Japanese GDP and FOMC Minutes

May 20, 2015

Japanese first-quarter real GDP growth of 2.4% at an annualized rate (SAAR) was the second increase in a row, the best quarter since 1Q14, and faster than street expectations of 1.5%.  Growth last quarter was powered by stronger-than-predicted personal consumption (1.4%) and inventory building that augmented GDP growth by 2.0 percentage points (ppts).  Net exports exerted a drag of 0.7 ppts, in contrast, and public sector spending depressed GDP growth by 0.2 ppts.  Real GDP in the first quarter was 1.4% lower than in the first quarter of 2014, and GDP growth over the two years since Abenomics was launched averaged only 0.1% per year, which was less than the 0.5% rise in the year to 1Q13.  The GDP price deflator advanced 3.4% on year, thanks to the April 2014 consumption tax hike to 8% from 5%.

In other released Japanese data this Wednesday, supermarket sales posted their first on-year increase of 2015 in April, a rise of 6.4% following March’s decline of 8.6%.  And the index of leading economic indicators for March was revised upward to a six-month high of 106.0 from 105.5 reported originally and 105.3 in February.  The index of coincident economic indicators was revised lower, however, and at a 19-month low of 109.2.  On-year growth in machine tool orders of 10.5% in April was considerably less than gains of 14.9% in March, 28.8% in February, 20.4% in January and 33.9% in December.

Today’s main upcoming event will be the release of FOMC minutes by the Fed, which may shed further light on the likeliest timing of the first federal funds rate hike.  Chicago Fed President Evans earlier today reiterated his wish not to see a rate hike before early 2016, but he is one of the Open Market Committee’s most dovish members and not representative of the group’s consensus.

U.S. mortgage applications fell 1.5% last week on top of a 3.5% drop in the prior week, and the 30-year fixed mortage rate crept another four basis points higher to 4.04%.

Minutes from the Bank of England’s May 7-8 meeting revealed another unanimous vote for unchanged policy settings but showed that two of the nine policymakers felt the choice between unchanged policy and a small interest rate hike was finely balanced.  The Monetary Policy Committee is looking beyond sub-zero inflation, as it expects a substantial acceleration later this year and estimates slack in the economy to be currently only 0.5%.

The dollar has slipped 0.4% against sterling but otherwise shows overnight gains of 0.4% relative to the kiwi and euro, 0.3% vis-a-vis the Australian dollar, 0.2% versus the yen, and 0.1% against the Swiss franc.  The loonie and yuan are steady.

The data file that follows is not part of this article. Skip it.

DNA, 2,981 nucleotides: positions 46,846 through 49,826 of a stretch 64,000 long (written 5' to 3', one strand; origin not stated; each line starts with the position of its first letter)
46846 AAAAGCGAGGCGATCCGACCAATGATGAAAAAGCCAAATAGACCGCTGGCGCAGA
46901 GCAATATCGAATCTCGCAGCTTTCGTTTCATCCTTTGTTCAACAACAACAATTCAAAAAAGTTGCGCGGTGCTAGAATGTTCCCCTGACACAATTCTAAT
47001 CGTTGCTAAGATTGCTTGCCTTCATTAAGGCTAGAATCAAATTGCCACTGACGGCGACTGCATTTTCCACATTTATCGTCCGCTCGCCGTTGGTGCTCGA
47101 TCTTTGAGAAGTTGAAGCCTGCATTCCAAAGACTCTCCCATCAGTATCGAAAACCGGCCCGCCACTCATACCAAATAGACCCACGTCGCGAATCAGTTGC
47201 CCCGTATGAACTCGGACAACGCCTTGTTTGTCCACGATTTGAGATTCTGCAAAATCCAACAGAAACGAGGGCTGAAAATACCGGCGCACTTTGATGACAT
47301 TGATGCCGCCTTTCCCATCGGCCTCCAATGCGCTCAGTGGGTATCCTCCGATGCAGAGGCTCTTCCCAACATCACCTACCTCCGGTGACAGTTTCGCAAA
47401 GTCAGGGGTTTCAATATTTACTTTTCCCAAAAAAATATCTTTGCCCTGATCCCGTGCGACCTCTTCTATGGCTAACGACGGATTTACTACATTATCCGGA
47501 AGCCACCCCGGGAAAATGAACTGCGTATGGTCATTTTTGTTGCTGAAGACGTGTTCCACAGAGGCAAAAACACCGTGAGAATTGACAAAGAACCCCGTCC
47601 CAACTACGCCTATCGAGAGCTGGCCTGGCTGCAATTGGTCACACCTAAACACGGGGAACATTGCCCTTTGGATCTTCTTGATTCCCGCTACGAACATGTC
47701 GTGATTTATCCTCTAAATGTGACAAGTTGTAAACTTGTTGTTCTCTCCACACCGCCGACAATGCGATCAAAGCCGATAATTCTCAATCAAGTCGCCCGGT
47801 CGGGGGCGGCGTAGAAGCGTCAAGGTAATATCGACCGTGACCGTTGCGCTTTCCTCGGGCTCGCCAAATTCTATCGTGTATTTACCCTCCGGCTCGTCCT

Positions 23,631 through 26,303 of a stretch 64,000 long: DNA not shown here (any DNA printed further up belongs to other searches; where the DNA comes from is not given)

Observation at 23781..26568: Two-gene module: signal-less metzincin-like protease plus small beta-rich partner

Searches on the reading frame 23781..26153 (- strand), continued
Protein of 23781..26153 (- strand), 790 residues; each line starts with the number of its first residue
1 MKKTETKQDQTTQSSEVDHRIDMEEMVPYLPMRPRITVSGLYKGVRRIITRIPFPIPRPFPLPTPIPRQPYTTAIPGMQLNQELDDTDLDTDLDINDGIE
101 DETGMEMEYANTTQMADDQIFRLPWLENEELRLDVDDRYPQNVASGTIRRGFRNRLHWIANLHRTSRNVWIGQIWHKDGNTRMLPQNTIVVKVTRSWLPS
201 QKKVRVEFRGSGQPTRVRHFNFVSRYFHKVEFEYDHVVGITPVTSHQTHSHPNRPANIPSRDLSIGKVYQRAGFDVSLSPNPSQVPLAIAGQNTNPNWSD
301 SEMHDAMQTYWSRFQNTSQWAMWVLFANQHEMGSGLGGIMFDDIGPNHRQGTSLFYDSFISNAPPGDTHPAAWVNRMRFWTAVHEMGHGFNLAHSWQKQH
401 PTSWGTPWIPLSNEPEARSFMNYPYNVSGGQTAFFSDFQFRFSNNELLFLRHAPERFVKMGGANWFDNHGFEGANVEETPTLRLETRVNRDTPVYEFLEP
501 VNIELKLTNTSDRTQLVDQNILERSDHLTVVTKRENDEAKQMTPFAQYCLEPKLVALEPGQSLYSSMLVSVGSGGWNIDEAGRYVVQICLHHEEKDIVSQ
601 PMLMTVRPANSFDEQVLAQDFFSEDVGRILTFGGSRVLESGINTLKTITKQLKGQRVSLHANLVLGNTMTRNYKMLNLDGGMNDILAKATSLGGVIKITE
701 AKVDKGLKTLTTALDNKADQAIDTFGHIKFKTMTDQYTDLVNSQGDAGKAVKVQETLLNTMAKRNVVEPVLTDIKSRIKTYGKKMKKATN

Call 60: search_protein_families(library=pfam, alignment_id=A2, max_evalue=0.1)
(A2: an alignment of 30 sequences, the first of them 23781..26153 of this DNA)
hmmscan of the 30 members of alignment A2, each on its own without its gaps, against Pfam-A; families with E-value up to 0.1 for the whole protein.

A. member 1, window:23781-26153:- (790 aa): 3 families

Share prices rose 0.9% in Japan and South Korea, 0.7% in India, 0.5% in China, and 0.4% in Indonesia.  In Europe, however, stocks have dipped 0.4% in Greece, 0.3% in Germany, 0.1% in France and 0.2% in Italy.  The Ftse and Swiss Market Index are 0.1% firmer.

The 10-year British gilt yield rose four basis points to 1.98%.  The German bund is steady, and the U.S. Treasury yield has settled partly lower.

The West Texas Intermediate oil price rose 0.9% to $58.52 per barrel.  Comex gold is up 0.2% at $1,208.90 per ounce.

The Central Bank of the Republic of Turkey made no changes to its one-week repo rate of 7.50%, overnight lending rate of 10.75%, or overnight borrowing rate of 7.25%.

Construction output in the eurozone rose 0.8% on month in March and 0.3% between 4Q14 and 1Q15.  The March level was still 2.7% lower than a year earlier.  Gains of 2.1%, 2.0% and 2.7% in Portuguese, German and Dutch construction dominated the monthly change in March, offsetting Spain’s decline of 1.4%.

German producer prices edged up 0.1% for a third straight month in April, trimming the 12-month decline to 1.5%. Energy prices dropped 4.4% on year, while all other producer prices collectively edged down only 0.3%.

Mainland GDP in Norway increased 0.5% last quarter, while total GDP including Offshore oil production went up 0.2% after a gain of 0.9% in the final quarter of 2014.

Sweden’s jobless rate stayed at 7.8% in April.  Icelandic consumer prices slid 0.3% between April 2014 and last month.  Polish producer prices and retail sales fell 2.6% and 1.5% in the year to April, while industrial output climbed 2.3%.

The Swiss ZEW expectations index improved to -0.1 in May from -23.2 in April and -37.9 in March.

Spain’s trade deficit EUR 5.32 billion last quarter was 15% narrower than that in the first quarter of 2014.

South African retail sales dipped 0.5% on month in March and posted an on-year increase of just 2.0%.  CPI inflation in that economy accelerated to a 4-month high of 4.5% in April from 4.0% in March.

India’s index of leading economic indicators rose 0.6% in April following a 1.1% slide in March.

Australian consumer sentiment rose 6.4% in May, rebounding form a 3.2% drop in April, according to the Westpac index.

Wholesale turnover in Canada advanced 0.8% in March following a 3.5% slide between December and February. Such sales were 5.6% greater than a year earlier.

Copyright 2015, Larry Greenberg.  All rights reserved.  No secondary distribution without express permission.

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